A Yolo County jury on Thursday began deliberating the fate of Daniel William Marsh, the teenager held in the April 2013 stabbing deaths of an elderly Davis couple, after weeks of often-graphic testimony in the grisly case.
The Yolo Superior Court trial in Woodland ended much as it began. Prosecutors depicted Marsh, then 15, as a pitiless killer who savagely acted out on his violent, homicidal thoughts, selecting at random Oliver Northup, 87, and Claudia Maupin, 76, as they slept in their south Davis condominium.
Marsh, now 17, faces life in prison if convicted of first-degree murder in the killings. He has pleaded not guilty by reason of insanity.
Jurors can also find lesser charges of second-degree murder or involuntary manslaughter if they elect to convict Marsh, Yolo Superior Court Judge David Reed said. If jurors find Marsh guilty, they will proceed to the sanity phase of the trial.
Marsh’s defense attorney argued that the youth, bedeviled for years by deep depression as well as homicidal and suicidal thoughts, was whirling further and further out of control, his dark moods aggravated by doctor-prescribed antidepressants. Further, Deputy Public Defender Ronald Johnson said Marsh was in a “dissociative state” during the killings that, coupled with the antidepressants, left him unable to plan or weigh the gravity of his actions.
Johnson focused heavily on the side effects of the seratonin-blocking antidepressants that Marsh took, commonly known as SSRIs, arguing they only intensified his violent thoughts and dreams, leading to deadly consequences.
Marsh was “spiraling out of control” before the killings, Johnson told jurors in his closing argument Thursday, with “thoughts of morbidity, killing people, the violent thoughts ... these intrusive thoughts, the obsessive thoughts that were brought on by the medications.”
“I don’t want to have the thoughts I have. I don’t want to have the dreams I have. I don’t,” Johnson said Marsh told a therapist at one point.
The attacks last year shocked a Davis community where Northup was a longtime attorney and folk musician and Maupin was a pastoral associate at their church. Their bodies were discovered after Northup failed to show up for a performance with his group, the Putah Creek Crawdads.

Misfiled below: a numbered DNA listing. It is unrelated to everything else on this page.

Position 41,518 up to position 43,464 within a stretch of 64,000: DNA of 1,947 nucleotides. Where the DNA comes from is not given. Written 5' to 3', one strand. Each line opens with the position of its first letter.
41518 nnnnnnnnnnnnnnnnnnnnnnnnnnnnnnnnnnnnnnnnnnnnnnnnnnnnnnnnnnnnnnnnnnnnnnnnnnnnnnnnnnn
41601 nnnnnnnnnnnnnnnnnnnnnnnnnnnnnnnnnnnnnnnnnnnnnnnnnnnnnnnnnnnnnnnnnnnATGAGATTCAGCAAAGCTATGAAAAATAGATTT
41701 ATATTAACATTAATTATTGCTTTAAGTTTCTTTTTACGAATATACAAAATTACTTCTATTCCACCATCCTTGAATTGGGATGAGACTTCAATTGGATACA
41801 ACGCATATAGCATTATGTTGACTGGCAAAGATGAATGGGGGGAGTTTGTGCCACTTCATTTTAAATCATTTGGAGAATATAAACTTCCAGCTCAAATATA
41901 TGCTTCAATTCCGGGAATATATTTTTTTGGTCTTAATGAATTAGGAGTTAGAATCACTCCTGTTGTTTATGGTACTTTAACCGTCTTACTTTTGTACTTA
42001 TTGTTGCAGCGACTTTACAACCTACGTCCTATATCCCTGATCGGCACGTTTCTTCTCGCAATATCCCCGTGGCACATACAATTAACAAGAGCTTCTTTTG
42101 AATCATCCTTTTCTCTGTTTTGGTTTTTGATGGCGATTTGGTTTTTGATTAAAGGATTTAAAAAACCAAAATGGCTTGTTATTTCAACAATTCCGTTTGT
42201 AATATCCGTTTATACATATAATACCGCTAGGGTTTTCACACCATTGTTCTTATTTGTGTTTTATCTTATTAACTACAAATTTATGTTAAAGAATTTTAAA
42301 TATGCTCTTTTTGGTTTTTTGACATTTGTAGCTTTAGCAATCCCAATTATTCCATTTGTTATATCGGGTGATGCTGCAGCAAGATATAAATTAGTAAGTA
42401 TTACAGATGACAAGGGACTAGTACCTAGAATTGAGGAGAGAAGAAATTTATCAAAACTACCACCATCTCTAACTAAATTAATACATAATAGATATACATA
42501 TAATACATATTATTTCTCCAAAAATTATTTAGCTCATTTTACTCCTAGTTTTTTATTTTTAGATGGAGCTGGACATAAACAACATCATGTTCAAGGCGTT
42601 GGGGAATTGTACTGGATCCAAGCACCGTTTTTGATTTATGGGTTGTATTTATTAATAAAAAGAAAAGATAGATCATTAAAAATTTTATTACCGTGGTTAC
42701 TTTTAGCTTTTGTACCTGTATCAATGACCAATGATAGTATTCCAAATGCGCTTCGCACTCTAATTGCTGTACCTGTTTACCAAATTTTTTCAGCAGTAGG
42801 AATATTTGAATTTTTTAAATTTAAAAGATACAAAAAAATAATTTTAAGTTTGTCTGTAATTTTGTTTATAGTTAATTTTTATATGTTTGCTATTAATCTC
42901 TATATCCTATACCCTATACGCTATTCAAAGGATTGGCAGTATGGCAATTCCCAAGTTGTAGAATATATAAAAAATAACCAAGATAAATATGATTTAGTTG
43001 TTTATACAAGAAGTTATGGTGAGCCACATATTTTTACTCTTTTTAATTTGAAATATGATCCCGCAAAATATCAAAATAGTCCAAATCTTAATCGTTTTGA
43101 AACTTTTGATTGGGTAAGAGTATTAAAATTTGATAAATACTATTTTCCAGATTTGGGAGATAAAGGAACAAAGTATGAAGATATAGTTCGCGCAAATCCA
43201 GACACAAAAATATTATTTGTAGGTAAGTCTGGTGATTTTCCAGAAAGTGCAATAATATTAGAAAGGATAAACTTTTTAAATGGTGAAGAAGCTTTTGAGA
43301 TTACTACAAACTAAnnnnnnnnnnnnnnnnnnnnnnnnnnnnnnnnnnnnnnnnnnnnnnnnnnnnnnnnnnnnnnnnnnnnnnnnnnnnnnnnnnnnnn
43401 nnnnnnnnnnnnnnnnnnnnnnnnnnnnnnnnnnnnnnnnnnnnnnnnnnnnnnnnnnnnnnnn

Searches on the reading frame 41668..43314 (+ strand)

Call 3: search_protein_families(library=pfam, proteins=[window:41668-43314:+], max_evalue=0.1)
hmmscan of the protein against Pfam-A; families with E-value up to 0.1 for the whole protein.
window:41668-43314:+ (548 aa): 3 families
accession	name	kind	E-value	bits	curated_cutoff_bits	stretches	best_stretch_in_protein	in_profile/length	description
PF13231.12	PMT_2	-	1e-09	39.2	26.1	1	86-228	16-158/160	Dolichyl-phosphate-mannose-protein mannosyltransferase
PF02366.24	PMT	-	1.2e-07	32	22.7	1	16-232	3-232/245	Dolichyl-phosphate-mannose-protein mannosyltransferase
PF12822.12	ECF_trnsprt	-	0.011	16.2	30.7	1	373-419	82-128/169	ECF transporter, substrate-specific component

For two months until police arrested Marsh, family members and Davis residents were left wondering who could commit such a gruesome crime in a quiet college town where murder is extremely rare.
Outside the courtroom Thursday, Victoria Hurd, Maupin’s daughter, called the defense argument “an insult to our family.”
The lead prosecutor in the case against Marsh said predatory rage, not doctors’ mistakes or the side effects of medication, led Marsh to kill Northup and Maupin.
“He went into that house and murdered Chip and Claudia as they lay in their bed,” said Michael Cabral, a Yolo County assistant chief deputy district attorney. “He was proud of it and remains proud of it. He laughed when he described what he did.”
The trial has largely focused on the mental state of Marsh, a teenager from a dysfunctional home who was beset by violent thoughts of homicide and suicide. In police interrogation tapes, Marsh told investigators how he dressed in black, carried a hunting knife and roamed the south Davis neighborhood in the predawn hours before the killings.
The prosecutor said Marsh’s ability to tamp down his anger at a former friend whom he believed stole a high school sweetheart showed he was in control of his emotions. Marsh told a therapist in the months before the killings that he did everything he could not to kill his friend, Cabral said.
“It shows he’s in control of his anger ... and it’s why predatory violence is so important in this case,” Cabral said. “Predatory violence – that’s what happened in this case. He was a predator searching the streets of Davis looking for somebody to kill.”
In his summation Thursday, Cabral said that neither doctors nor Marsh reported any side effects from the prescription drugs he took.
“There’s no evidence that these thoughts were caused by SSDIs. You won’t find aggression, violence or thoughts of morbidity, because they don’t exist,” Cabral said. “That’s not the pent-up anger of the drugs. That’s a bloodlust.”